Obama okays 450 more troops for Iraq training mission
The White House said the forces will take part in an already 3,000-strong US mission to “train, advise, and assist” Iraqi army and Sunni tribal fighters.
Recent Islamic State victories in Ramadi in Iraq and Syria’s Palmyra seem to have rubbished Obama’s strategy of depending on US airpower and an amalgam of disparate ground forces to “defeat and degrade” the Islamic State.
Amid the criticism, the White House also announced the “expedited delivery of essential equipment and materiel” for tribal and Kurdish Peshmerga fighters — in coordination with the central government in Baghdad.
Until now, Baghdad funneled weapons and oversees the training of Sunni tribal fighters, seen as likely to be key to victory in Ramadi and the surrounding Anbar province.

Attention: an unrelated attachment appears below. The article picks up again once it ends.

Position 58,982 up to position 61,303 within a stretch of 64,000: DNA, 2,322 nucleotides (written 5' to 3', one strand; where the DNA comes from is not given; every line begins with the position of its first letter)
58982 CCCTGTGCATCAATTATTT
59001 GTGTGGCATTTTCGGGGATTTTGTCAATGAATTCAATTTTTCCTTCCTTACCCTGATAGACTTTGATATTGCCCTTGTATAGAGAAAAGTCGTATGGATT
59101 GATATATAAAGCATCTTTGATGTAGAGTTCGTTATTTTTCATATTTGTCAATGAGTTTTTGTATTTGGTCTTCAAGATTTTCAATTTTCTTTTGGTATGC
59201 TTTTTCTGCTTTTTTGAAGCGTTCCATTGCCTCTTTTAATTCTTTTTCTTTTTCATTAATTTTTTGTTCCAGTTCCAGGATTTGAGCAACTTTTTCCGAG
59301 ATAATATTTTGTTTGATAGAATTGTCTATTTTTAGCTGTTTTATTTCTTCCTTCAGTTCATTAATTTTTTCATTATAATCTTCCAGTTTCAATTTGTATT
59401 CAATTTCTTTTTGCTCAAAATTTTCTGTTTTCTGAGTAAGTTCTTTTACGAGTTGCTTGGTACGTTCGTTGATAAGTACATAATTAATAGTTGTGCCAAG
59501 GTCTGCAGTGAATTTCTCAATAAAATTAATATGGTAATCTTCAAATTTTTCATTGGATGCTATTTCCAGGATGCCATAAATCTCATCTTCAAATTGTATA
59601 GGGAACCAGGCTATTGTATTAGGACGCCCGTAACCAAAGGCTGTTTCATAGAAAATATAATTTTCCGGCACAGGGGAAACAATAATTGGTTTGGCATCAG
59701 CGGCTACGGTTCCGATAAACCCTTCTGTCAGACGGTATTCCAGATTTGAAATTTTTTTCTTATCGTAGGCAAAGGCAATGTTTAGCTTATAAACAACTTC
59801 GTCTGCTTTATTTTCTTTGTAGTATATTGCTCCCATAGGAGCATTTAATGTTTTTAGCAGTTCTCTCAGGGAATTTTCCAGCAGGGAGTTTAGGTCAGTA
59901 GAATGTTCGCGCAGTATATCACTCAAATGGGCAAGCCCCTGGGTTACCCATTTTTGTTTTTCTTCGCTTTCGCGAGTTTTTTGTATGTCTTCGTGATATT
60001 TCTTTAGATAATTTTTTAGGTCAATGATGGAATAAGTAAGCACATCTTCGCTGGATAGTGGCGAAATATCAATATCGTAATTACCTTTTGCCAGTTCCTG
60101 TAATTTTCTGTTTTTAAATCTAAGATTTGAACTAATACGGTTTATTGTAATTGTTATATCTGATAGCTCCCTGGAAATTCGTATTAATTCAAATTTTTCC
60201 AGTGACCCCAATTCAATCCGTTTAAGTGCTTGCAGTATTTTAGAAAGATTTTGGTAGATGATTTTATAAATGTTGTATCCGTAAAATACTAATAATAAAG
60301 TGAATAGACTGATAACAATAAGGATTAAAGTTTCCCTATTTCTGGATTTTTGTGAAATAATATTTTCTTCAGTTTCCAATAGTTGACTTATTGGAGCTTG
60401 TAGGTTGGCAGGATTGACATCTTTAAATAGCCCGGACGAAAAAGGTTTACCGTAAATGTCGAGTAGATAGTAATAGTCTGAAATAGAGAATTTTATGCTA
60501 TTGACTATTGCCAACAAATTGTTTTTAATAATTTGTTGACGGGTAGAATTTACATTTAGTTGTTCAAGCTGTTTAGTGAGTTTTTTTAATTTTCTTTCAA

The Obama administration is now looking at having American troops more directly involved in training those Sunni volunteers.
Iraq’s Sunni Muslim community has yet to join the fight against the self-proclaimed Islamic State in large numbers.
Among Sunnis there is simmering distrust of the Shiite-led government in Baghdad, which IS fighters have sought to exploit.
The larger US deployment is expected to mean increasing the number of training sites from the four currently being used.
Taken together the measures would significantly scale up US activities in Iraq, but stop short of a strategy overhaul.
Obama’s Republican political adversaries seized on that aspect of the announcement.
“It’s a step in the right direction, but as the president admitted the other day, he has no strategy to win. And this is another tactical move,” said House of Representatives Speaker John Boehner.
“I support the tactical move the president is taking, but where’s the overarching strategy?”
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